Violence returns to anti-government protests in Nicaragua

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MANAGUA, Nicaragua (AP) — Violence returned to protests against Nicaraguan President Daniel Ortega's government on Monday when riot police confronted protesters and students seized a university.

Students demanding greater democracy and Ortega's resignation took over the Engineering University in Managua, the capital.

Government supporters quickly gathered to end the takeover, but anti-government protesters rallied to support the students.

The offices of the pro-government radio station Radio Ya, whose offices are located near the university, were partially set fire during the demonstration.

Police were sent to contain the protests and there were reports of people injured.

An injured demonstrator receives first aid after being injured by a shotgun blast during clashes with the police, as he was protesting against Nicaragua's President Daniel Ortega, in Managua, Nicaragua, Monday, May 28, 2018. Violence returned to Nicaragua
An injured demonstrator receives first aid after being injured by a shotgun blast during clashes with the police, as he was protesting against Nicaragua's President Daniel Ortega, in Managua, Nicaragua, Monday, May 28, 2018. Violence returned to Nicaragua
Police in riot gear riding on the back of pick-up trucks fire their shotguns towards university students taking part in a protest against Nicaragua's President Daniel Ortega in Managua, Nicaragua, Monday, May 28, 2018. Violence returned to Nicaragua when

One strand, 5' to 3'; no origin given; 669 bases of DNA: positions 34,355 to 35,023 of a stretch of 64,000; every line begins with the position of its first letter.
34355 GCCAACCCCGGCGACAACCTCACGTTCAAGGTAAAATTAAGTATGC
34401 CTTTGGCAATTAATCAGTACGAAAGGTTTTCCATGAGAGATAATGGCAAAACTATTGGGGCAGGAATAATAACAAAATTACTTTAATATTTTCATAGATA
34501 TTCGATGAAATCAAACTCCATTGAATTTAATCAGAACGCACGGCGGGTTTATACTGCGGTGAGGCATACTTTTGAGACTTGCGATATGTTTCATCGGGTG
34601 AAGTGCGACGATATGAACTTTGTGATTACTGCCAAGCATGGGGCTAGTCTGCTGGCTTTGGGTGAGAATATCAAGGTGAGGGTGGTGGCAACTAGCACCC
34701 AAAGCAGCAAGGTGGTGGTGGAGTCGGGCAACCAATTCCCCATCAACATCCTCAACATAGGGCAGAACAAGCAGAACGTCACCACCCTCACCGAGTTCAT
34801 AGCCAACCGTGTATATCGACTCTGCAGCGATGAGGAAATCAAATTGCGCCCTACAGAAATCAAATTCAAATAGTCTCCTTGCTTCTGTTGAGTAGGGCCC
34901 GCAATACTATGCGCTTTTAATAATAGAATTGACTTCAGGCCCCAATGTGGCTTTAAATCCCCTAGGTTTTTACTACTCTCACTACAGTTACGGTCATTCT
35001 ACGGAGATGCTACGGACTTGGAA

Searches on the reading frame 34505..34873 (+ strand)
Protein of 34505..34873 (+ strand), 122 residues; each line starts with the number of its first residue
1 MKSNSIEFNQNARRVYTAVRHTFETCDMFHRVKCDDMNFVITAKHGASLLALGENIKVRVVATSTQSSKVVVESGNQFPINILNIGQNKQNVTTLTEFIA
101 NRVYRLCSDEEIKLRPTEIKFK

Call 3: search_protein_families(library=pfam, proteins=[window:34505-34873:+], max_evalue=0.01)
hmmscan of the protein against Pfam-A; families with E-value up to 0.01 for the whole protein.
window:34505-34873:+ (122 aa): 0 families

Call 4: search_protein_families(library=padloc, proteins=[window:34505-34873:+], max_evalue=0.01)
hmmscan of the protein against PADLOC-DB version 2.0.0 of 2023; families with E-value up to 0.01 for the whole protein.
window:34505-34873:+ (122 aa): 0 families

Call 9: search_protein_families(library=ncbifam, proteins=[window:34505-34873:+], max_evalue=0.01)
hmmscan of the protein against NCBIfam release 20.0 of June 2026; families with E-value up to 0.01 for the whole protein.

Police in riot gear riding on the back of pick-up trucks fire their shotguns towards university students taking part in a protest against Nicaragua's President Daniel Ortega in Managua, Nicaragua, Monday, May 28, 2018. Violence returned to Nicaragua when

Protests also broke out in the city of Masaya, where the prosecutors' offices were set afire.

The demonstrations erupted in mid-April after Ortega imposed austerity measures for Nicaragua's social security system. At least 76 people died amid a violent response from police and government-allied Sandinista youth groups.

Last week, Nicaragua's Roman Catholic leadership announced that it was indefinitely suspending church-mediated talks between the government and its critics due to a lack of progress.

The government is demanding that protesters stop blocking roads.

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